Interactive Online Maps

Interactive Online Maps

Powerful tools make maps and geography come alive

After Hurricane Katrina smashed the Gulf Coast, Larry S. Anderson, director of the National Center for Technology Planning, sent K-12 colleagues a link to online aerial photographs of the area taken by the Nicholas School of the Environment at Duke University. The photos "send chills up and down your spine," he says.

A year earlier, Anderson had been a speaker at Mississippi's Bay St. Louis-Waveland School District, but now "things are so blown away I can't even find the photograph of the school." Such visual resources bring powerful new dimensions to teaching and learning, and make maps and geography come alive.

Web-based technologies have revolutionized how teachers teach and use maps in K-12 education, and it is difficult to imagine finding locations and planning trips without services such as MapQuest and Mapsonus. Online mapping skills are now integrated into the curriculum in most schools, and many districts offer map-related resources on their Web sites. For example, Illinois' Indian Prairie School District provides Mapquest-generated driving directions to each of its more than 30 schools.

Integrated Satellite Views

But far beyond customized maps and driving directions are the new online technologies that marry photographs with geography so users see views from anywhere on the planet they choose to explore. Using technologies pioneered at sites including TerraServer--since acquired by Microsoft--and Google Maps, districts such as the Somerton School District in Arizona are adding satellite views to their Web sites, and inviting staff and students to travel the country virtually.

Through TerraServer, users can see any area in the U.S. as a topographic map or aerial photo, and visit landmarks including the Space Needle in Seattle, Mount Rushmore in South Dakota and the U.S. Capital in Washington, D.C. Similarly, the newer and more powerful Google Maps lets users move their mouse across a detailed road map of the United States--and selected other countries--zoom in on locations, jump to specific addresses, get driving directions between points, and view localities as road maps, satellite images or hybrid combinations of the two.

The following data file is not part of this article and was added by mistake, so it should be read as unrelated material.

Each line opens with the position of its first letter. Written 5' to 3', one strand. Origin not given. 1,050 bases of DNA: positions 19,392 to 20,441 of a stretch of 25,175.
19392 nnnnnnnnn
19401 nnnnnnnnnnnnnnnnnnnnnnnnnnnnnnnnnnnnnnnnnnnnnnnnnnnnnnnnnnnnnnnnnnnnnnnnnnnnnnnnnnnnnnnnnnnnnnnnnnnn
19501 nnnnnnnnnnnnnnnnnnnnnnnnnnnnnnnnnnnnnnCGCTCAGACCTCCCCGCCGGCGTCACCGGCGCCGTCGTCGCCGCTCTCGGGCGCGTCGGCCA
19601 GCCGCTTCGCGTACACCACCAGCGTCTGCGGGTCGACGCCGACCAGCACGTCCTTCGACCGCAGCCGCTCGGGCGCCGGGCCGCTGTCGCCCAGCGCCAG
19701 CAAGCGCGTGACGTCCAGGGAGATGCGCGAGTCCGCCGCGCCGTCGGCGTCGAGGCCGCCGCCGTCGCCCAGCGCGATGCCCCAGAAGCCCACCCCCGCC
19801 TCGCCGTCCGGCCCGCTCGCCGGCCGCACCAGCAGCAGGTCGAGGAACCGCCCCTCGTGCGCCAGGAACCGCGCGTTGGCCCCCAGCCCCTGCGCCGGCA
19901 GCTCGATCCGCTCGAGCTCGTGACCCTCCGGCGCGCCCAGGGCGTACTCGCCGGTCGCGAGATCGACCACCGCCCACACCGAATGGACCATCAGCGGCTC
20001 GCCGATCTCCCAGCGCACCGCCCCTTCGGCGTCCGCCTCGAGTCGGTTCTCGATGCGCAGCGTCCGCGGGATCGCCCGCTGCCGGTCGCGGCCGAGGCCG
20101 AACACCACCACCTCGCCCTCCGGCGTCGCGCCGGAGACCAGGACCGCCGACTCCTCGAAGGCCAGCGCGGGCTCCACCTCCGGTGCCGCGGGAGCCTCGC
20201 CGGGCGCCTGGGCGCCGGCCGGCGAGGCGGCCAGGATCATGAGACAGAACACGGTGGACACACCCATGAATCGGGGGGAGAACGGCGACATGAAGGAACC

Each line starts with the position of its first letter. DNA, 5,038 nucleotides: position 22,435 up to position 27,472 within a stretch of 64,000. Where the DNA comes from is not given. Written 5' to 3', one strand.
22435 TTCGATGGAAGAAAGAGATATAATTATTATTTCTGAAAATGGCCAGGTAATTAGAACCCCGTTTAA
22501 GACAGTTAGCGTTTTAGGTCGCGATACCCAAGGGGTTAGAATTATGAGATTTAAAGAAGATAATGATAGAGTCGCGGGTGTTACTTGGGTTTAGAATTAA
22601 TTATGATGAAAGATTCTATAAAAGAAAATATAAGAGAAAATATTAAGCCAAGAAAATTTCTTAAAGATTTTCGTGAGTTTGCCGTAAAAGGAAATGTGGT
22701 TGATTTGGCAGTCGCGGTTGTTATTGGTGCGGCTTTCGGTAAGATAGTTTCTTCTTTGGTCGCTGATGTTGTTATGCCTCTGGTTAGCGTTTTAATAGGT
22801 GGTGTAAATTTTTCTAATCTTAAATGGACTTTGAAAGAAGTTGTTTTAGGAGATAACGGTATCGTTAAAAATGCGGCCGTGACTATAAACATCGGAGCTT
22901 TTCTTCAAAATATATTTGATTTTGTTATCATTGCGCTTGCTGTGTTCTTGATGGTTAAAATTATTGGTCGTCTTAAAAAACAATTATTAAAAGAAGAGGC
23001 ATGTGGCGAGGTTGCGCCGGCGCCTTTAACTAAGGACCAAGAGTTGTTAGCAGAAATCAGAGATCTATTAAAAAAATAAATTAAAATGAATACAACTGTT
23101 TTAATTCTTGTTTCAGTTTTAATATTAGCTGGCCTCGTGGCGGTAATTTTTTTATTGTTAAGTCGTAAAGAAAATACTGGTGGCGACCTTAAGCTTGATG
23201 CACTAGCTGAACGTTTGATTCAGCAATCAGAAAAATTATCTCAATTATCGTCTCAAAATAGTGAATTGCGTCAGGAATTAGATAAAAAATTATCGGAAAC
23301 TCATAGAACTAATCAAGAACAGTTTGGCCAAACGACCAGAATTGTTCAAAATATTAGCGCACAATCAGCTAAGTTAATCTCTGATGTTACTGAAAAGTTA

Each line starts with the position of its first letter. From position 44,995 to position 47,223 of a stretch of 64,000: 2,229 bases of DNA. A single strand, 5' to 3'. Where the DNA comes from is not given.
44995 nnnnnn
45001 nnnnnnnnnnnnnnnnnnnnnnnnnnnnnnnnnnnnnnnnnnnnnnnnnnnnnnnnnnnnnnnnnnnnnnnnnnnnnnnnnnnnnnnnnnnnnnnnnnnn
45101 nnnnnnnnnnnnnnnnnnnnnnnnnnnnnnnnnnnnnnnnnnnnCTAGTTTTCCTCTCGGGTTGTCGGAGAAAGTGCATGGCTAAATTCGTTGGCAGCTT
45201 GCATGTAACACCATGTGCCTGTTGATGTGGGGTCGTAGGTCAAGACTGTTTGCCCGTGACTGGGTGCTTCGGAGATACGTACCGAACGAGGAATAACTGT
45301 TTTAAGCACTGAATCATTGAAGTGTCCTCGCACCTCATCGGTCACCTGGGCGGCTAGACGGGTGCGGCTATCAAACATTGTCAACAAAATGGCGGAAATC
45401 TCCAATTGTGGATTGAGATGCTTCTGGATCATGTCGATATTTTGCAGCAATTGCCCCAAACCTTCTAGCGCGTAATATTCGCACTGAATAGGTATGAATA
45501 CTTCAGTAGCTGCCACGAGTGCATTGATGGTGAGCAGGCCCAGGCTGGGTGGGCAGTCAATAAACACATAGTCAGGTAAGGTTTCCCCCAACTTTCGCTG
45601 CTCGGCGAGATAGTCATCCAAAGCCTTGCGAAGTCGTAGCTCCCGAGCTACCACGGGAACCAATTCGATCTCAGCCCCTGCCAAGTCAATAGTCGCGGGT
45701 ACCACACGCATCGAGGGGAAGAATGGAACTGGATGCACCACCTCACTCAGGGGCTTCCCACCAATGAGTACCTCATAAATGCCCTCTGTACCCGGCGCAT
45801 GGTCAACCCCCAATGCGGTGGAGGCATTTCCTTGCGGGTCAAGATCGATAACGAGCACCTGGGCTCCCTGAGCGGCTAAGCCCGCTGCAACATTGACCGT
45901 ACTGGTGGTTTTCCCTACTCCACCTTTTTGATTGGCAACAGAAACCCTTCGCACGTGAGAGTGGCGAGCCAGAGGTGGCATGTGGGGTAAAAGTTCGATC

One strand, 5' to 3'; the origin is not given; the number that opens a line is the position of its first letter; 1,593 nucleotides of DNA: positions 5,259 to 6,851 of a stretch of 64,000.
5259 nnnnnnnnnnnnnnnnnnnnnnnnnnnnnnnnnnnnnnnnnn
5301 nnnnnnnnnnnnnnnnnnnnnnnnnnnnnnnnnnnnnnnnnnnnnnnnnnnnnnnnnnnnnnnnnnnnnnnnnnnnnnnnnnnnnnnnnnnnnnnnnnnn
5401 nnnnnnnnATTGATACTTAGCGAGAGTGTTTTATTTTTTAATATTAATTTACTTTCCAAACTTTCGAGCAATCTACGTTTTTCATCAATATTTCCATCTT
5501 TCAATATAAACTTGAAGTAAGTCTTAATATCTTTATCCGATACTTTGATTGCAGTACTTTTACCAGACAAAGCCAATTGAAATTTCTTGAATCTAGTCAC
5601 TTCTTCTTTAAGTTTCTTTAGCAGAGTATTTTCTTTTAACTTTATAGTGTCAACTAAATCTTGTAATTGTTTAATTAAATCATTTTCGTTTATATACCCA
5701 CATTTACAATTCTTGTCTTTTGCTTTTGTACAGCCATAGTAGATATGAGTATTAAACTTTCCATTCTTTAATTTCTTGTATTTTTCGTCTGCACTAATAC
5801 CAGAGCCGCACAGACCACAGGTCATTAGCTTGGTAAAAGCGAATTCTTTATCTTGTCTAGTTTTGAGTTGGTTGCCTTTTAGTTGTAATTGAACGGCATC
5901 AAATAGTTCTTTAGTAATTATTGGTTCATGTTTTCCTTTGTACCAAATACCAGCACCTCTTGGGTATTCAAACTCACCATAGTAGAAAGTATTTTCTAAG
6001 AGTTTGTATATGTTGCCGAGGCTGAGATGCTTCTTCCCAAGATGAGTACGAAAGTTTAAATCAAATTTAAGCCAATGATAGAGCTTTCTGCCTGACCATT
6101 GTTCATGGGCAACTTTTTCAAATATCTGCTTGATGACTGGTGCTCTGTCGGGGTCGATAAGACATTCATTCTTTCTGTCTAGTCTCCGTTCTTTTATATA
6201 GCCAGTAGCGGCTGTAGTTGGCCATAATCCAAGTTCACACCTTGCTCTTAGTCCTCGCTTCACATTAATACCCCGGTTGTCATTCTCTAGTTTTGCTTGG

Flying Google Earth

However, the most amazing example of integrated online mapping technologies is Google Earth, acquired from Keyhole and released last June. It enables users to fly across a 3-D representation of the entire globe. This standalone application--which requires broadband connections and powerful up-to-date computer technology--combines satellite imagery with Google Maps, and overlays additional information such as international boundaries, schools, airports, parks, malls and cities. It also displays stunning 3-D views of buildings. (Note: The service runs only on PCs, not Macs.)

Will Richardson, supervisor of instructional technology at N.J.'s Hunterdon Central Regional High School describes the phenomenon. "My son Tucker can't get enough of Google Earth. He picks random places and looks for bridges, rivers, dams or canyons, and asks thousands of questions along the way. He's learning all sorts of things in the context of what interests him, and can zoom in and see that people really live in mud huts in the desert in Africa, tend cattle and own colorful blankets. He can find it, see it, explore it and own it in ways that he never could with text or a movie."

Odvard Egil Dyrli, dyrli@uconn.edu, is senior editor and emeritus professor of education at the University of Conn.


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